i agree that born innate talent alone will not make you good, practice and learning techniques etc. will definately make someone better at whatever it is they are practicing.  but i would argue someone else could spend 10,000 hours on music and never create Mozart's output, because they were not born Mozart the talented individual that he was, with his exact brain. think about it, you said it yourself, by the time he was 12! 10,000 hours! what other child spends 10,000 hours on music at that early of an age, call it whatever you will but there is more going on there than just dedication to an art and dependability, in my opinion.  it's something else, and he was obviously compelled.

and sure you can look at one million paintings and come out with what you think is good and what you think is bad, it's still subjective, in my opinion.

this thread is about the public need for novelty not what makes an artist so i don't want to continue derailing, but i don't agree with you.
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Good Intentions
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« Reply #18 on: Jan 31, 2006, 09:44:36 PM »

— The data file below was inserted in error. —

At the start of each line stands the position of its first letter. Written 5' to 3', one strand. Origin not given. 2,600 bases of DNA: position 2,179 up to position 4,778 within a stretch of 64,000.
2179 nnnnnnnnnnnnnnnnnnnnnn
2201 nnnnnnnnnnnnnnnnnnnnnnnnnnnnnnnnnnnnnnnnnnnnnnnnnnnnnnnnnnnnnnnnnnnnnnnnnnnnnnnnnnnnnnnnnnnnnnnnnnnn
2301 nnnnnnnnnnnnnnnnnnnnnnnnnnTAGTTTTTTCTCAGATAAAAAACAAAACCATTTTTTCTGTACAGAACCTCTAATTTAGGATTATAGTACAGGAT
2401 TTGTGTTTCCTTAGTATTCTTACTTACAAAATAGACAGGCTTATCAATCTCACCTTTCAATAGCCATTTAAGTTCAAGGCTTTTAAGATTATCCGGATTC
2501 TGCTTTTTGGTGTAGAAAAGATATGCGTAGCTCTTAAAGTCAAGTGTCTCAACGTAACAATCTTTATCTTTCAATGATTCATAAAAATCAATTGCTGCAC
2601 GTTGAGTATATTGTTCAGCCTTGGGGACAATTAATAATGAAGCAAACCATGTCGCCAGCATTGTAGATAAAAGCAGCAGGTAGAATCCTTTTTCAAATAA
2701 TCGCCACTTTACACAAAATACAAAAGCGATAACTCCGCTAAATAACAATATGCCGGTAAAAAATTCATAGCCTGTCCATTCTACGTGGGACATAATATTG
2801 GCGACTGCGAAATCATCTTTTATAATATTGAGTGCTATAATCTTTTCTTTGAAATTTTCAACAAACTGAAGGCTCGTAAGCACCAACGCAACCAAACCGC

Like I said, I don't think Mozart's statement is the whole truth (I think a large part of him making it was him being treated like a sideshow freak), but it is a very, very important point to make.

No, I don't believe there is an intangible quality some people are born with.

When you put obsessive music fans in the group of people with "musical sense" you are agreeing with me in the bulk of what I'm saying - that dedication to the art is the true seperation to good and great art.

Let's put it this way - there are people who've spent 10 000 hours on their art who aren't great artists, but every great artist has spent 10 000 hours at their art.

There is the implication that if you have talent, doing well is easy, which is simply nonsense. Better to believe that there is no such thing as talent - more good art will be made that way.
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Good Intentions
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« Reply #19 on: Jan 31, 2006, 09:49:20 PM »

Quote from: "theartlessmonster"
and i will say about your Mozart statement, but there is some energy some force something inside him, that compelled him to spend 10,000 hours on music

It was his dad.

Mozart was an immense natural talent, without a doubt, but to some degree at least he was manufactured as a musical talent. Another interesting example, who is a bit of a tangent to this discussion, is John Stuart Mill. But anyway.

There are entire traditions, marvellous and rich traditions, of people who reach that point through work, dedication and immersion in the art alone. Primitive art and folk art are the best examples.
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SPACERACE
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« Reply #20 on: Jan 31, 2006, 09:54:02 PM »

blake, i just read it as sort of a utilitarian approach to art, like it's a craft rather than an art, and i can't see it that way, because to me, art in and of itself is inherently impractical and it always will be.